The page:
Newspaper Archive of
Shelton Mason County Journal
Shelton, Washington
Mason County Journal
Get your news here
News of Mason County, WA
June 17, 1971     Shelton Mason County Journal
PAGE 45     (45 of 70 available)        PREVIOUS     NEXT      Full Size Image
PAGE 45     (45 of 70 available)        PREVIOUS     NEXT      Full Size Image
June 17, 1971

Newspaper Archive of Shelton Mason County Journal produced by SmallTownPapers, Inc.
Website © 2021. All content copyrighted. Copyright Information.     Terms Of Use.     Request Content Removal.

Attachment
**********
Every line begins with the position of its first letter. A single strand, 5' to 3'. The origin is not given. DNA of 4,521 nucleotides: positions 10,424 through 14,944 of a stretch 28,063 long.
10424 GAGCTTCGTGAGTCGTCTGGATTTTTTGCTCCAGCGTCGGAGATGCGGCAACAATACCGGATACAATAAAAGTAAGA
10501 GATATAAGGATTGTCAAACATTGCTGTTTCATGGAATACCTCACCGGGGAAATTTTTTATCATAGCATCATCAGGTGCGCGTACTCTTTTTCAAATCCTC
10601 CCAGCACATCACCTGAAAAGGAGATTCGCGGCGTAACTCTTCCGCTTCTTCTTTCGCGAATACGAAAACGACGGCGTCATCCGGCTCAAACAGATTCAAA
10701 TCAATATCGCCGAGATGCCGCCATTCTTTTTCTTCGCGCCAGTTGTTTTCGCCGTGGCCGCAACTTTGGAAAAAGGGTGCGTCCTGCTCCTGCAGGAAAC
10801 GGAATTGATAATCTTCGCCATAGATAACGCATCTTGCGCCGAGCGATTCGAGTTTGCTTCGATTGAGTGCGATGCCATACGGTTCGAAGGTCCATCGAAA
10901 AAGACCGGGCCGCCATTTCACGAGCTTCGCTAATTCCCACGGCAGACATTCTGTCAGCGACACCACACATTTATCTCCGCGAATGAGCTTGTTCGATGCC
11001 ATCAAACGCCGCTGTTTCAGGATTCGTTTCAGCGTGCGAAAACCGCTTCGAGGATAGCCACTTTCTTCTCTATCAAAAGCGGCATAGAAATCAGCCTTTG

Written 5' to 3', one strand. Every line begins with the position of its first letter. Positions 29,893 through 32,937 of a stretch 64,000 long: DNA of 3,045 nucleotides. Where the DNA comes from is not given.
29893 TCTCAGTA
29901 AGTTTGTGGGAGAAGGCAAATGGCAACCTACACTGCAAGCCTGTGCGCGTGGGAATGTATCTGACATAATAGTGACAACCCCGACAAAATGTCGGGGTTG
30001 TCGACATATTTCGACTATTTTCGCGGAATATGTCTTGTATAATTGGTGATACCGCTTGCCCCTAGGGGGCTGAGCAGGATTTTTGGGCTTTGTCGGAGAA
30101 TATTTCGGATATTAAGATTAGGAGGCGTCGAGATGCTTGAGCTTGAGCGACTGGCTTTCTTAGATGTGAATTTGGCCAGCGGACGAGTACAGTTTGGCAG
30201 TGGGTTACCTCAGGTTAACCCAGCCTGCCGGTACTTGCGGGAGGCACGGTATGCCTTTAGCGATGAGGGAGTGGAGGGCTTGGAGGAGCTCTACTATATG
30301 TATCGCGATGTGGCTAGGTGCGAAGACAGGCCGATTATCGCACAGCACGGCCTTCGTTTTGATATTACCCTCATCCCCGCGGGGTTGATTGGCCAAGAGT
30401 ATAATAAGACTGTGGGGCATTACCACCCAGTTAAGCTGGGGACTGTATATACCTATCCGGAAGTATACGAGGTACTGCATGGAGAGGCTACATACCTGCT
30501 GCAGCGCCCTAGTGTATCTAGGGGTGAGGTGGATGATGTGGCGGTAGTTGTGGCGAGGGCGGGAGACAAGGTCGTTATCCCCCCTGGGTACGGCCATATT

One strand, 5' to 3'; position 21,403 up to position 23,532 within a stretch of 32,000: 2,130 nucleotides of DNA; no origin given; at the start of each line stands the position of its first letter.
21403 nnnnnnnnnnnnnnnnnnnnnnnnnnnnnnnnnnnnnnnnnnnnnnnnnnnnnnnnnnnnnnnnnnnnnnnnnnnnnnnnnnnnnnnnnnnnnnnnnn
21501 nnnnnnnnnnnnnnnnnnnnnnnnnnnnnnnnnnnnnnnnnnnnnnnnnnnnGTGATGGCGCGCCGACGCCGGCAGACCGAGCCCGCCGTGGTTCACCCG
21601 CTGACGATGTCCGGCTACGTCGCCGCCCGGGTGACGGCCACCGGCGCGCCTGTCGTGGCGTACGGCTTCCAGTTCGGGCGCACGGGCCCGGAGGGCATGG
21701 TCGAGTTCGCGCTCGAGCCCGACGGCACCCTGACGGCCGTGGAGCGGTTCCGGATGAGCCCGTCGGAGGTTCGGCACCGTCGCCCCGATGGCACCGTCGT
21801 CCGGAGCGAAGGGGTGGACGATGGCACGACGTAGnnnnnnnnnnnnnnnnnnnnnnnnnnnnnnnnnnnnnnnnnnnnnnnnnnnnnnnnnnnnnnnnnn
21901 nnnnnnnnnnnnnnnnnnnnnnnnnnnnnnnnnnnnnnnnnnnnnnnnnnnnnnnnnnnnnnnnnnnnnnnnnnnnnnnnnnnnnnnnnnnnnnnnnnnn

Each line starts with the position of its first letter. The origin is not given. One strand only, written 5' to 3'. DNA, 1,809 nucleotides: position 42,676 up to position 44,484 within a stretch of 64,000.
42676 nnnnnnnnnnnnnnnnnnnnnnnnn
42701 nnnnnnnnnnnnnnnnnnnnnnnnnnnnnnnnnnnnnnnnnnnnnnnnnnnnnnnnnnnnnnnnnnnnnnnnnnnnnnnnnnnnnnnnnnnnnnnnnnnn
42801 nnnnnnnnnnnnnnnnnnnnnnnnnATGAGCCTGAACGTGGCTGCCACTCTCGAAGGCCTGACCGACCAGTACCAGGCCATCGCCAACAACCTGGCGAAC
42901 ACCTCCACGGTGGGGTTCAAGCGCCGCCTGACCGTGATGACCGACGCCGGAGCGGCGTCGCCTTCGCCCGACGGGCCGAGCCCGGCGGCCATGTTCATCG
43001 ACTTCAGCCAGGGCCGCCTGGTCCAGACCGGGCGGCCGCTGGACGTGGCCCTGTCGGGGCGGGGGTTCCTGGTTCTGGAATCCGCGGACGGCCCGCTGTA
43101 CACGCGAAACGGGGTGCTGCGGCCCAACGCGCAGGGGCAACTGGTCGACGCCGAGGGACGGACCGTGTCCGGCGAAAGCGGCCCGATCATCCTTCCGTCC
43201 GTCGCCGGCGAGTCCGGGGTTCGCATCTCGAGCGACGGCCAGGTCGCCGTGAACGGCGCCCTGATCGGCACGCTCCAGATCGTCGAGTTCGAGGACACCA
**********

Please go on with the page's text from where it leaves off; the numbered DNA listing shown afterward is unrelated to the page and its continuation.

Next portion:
9 -'- - - --1. * ....... v4 ,~*,L~ a4.L ju e qons flu!punI ~o1 A~.l!qlssod fled s~ iIounoD leq~iL t[s~tuo~lo:~S KI~ pu~ 'plUS ~%~S 's~sodxnd ut:)ns:~tt), 3o d~x~slosuods :~tl% 1~pun The bright lights on trees from Mason County pop the eyes of boys and girls in two million homes every year on Christmas morn- ing. Christmas trees produced here are shipped as far south as Mexico City, east to Kansas, and west to the Philippines. California gets 80 percent of the crop. That's why Shelton has earned its unique nickname of "Christmastown, U.S.A." This is the place where Santa stops to load his sleigh with fragrant, feathery green firs and pines, grown for the purpose of making Christmas merry for millions. Mason County is the leading producer in Washington and Oregon of high quality Christ- mas trees grown by scientific methods on sus- tained yield tree farms. The county has an estimated 80,000 acres in these farms, ranging in size from 20 to 20,000 acres. The wholesale value of the crop at Shelton is estimated at between $2 and $3 million a year by Fred Peste, production manager of the Douglas Fir Christmas Tree Company, one of the larger operators. Today's holiday tree market demands qual- ity, so that successful growers aim for a prod- uct with buyer appeal which is defined as "trees that are dense, uniform, dark green in color, with fresh green foliage and a well-bal- anced crown of evenly spaced whorls that sweep gently upward." WOIRKING AT TOP SPEED to meet a market deadline, these workers are among hundreds employed in processing yards and on tree farms as Mason County's annual Christmas tree crop is harvested. In order to get this quality Mason County growers during the past 30 years have devel- oped elaborate techniques for cultivating, fer- tilizing, harvesting, and marketing. Washing- ton State University specialists aid the indus- try with marketing analyses and by develop- ing methods of controlling pests and improving shipping methods. It takes from 10 to 12 years to bring a Douglas fir farm into full production. After that a yearly average of 40 trees can be har- vested perpetually on sustained, yield opera- tions. New trees sprout from the stumps of harvested trees. Harvesting begins about the second week in November and continues until December 15. A small army of men and women move into the tree farms and the concentration yards. In the latter the trees are graded, processed, and load- ed for shipment by truck or boxcar. The crews are working against time in or- der to hit the market so that it's a high speed operation all down the line from the sites where the trees are cut to the ordered confu- sion of the yards where the graders are chant- ing their verdicts and the cut-off saws are whining. The big harvesting operation gives employment to about 1,000 Mason County workers. They average $20 a day in wages for six weeks. In addition about 200 year-round workers are employed in planting, thinning, pruning, and other farm work. O I O ocal mid, ist ,.s I eer arrest O I) Mason County Branch 3rd & Cota, Shelton Belfair Branch, Belfair Page 5-72- Shelton-Mason County Journal- Thursday, June 17, 1971 THIS WOIRRIX, F-IR is putting Christmas trees through a bundling machine in one of the yards where the holiday crop is made ready for buyers all over the U.S.A. At left, loaded truck starts out of the brush. Thursday, June 17, 1971 - Shelton-Mason County Journal- Page S-21